Mortgage Rate Facts or Fiction

Mainstream media has lost its way. It no longer provides information in a rational manner, instead resorting to sensationalism in order to make ratings or to get website traffic. With mortgage rate articles it’s hard to tell whether you’re reading facts or fiction

Being I’m prone to sober rational thought I thought I’d shed light on the dire predictions of impending doom if mortgage rates rise. The way the press makes it seem everyone will be homeless and living in workhouses.

The Huffington Post had just such an article; “A Return To ‘Normal’ Rates Would Crush Canadians” is about as sensationalist as it gets!

While the piece is factually accurate with regard to payment numbers it conveniently ignores mortgage choice and the interplay of time. It makes no mention of the huge amount of equity gained in the first 5 year term of a mortgage, and makes no reference to the actual timing of the rate increases.

A homeowner reading the Huffington Post would believe that they could be well and truly screwed if a big increase occurred, but this hypothetical situation is nowhere near as severe once the numbers are properly crunched.

I’ll use a fairly typical purchase in Kitchener Waterloo: $500k sale price, with 5% down and a $475K mortgage as my example.

Right now, a 5 year term fixed mortgage can be had for 2.5%, and that rate is locked in for 5 years, fixing your payments regardless of what interest rates do.

Payments are $2128 a month.

Let’s say rates do jump to 5% at the end of year 5 of your mortgage and you need to renew. Using the Huffington Post methodology, you’d be looking at an extra $634 a month at $2762, which is indeed bad, but doesn’t tell the whole story.

You’ve been paying the mortgage for 5 years, you have $73,000 in principal paid down plus the $25,000 deposit. You owe $402,000, not $475,000.

If you continue with the original 25 year amortization you’ll be paying $2641 a month at 5%, not $2762, (almost 20% less than the article claims) with 20 years left to pay. However, you can instead renegotiate a new 25 year amortization (because everything is open when negotiating a term) and pay only $2338 a month, effectively turning your original 25 year mortgage into a 30 year one.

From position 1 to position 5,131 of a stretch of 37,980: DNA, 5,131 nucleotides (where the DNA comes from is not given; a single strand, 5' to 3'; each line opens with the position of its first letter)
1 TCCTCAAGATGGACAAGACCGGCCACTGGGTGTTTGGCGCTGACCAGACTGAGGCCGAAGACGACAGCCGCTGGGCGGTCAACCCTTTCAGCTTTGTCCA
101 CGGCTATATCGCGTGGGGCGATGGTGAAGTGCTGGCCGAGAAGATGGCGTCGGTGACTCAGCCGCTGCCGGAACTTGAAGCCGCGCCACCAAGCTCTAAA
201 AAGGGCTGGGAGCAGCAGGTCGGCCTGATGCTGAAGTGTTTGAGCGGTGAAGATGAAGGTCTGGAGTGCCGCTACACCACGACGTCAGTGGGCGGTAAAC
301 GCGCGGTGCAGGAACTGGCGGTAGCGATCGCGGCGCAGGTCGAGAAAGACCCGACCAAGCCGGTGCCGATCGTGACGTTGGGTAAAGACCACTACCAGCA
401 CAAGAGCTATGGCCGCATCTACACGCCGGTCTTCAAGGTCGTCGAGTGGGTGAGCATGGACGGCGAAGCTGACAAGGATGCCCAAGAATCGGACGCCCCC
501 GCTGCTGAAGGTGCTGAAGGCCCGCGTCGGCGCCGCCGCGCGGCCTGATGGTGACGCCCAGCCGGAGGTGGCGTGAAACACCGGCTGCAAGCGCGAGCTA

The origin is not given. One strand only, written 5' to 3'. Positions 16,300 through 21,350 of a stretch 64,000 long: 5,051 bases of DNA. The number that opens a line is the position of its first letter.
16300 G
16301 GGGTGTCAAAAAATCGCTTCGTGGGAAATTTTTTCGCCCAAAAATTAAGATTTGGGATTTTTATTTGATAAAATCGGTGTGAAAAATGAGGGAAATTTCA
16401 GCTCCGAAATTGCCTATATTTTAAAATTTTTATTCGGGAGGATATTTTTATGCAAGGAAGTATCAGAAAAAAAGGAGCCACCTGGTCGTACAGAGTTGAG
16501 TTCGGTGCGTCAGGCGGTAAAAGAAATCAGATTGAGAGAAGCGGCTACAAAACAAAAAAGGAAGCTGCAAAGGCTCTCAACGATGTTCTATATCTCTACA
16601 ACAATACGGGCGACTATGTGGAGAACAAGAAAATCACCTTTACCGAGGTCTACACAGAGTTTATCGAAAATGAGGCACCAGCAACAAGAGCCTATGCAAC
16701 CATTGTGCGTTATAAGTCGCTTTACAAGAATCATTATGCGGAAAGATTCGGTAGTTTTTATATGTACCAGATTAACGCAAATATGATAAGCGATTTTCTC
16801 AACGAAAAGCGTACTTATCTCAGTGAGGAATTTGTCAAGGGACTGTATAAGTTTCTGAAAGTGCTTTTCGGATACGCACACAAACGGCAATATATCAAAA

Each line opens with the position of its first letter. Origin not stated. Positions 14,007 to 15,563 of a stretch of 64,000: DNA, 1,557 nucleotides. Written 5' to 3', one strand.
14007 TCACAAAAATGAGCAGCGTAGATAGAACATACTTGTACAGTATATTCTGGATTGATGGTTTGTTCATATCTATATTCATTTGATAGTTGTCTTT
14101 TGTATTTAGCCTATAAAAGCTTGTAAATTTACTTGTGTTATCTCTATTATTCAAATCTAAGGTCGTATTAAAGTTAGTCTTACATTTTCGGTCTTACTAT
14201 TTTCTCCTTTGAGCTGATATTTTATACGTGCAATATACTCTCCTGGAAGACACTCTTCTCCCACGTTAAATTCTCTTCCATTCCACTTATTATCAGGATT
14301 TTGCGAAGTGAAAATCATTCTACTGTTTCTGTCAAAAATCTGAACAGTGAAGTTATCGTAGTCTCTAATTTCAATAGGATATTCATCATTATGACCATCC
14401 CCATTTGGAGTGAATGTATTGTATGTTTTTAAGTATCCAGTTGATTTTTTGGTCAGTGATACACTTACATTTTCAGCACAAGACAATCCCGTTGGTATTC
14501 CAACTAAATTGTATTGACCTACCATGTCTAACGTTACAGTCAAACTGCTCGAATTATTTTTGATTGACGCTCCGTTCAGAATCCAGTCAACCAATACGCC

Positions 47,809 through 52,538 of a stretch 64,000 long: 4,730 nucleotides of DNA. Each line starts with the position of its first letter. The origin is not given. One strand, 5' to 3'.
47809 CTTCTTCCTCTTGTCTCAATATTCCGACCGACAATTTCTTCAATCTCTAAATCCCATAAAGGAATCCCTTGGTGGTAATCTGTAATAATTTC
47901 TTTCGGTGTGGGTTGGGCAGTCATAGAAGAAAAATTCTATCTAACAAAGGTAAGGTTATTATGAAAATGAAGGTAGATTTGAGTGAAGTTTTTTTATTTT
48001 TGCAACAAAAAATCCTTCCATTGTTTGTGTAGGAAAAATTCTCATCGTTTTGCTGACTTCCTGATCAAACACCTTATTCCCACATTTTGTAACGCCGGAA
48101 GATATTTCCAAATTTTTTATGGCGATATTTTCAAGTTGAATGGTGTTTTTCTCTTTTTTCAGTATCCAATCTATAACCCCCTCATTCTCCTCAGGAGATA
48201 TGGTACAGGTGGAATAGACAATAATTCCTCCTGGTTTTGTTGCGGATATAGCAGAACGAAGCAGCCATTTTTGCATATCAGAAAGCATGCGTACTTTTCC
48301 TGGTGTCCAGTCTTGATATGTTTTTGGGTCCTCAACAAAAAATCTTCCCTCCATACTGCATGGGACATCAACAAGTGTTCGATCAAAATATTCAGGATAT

$2338 vs. $2128 isn’t so scary at all, and the homeowner has over $100,000 in equity at the end of the first 5 year term too.

And what about rate increases? I do believe they are coming, but not as soon as south of the border. Barring another huge financial meltdown interest rate increases will be small and gradual, perhaps a quarter point at a time. Wall Street and Bay Street wouldn’t react well to a quick ramp up and we aren’t likely to see a spike of 2.5% in a year or two, although that is certainly possible over a five year time frame.

My advice to homeowners is simple; unless you have plans to sell in the near future, get a fixed rate mortgage because rates are fantastically low right now, and don’t borrow the maximum the bank will lend you. Oh, putting down as much as possible doesn’t hurt either.

There you go, some sober rational thought on mortgages instead of sensationalist hype. And if you want more of the straight goods on this subject check out my financing posts

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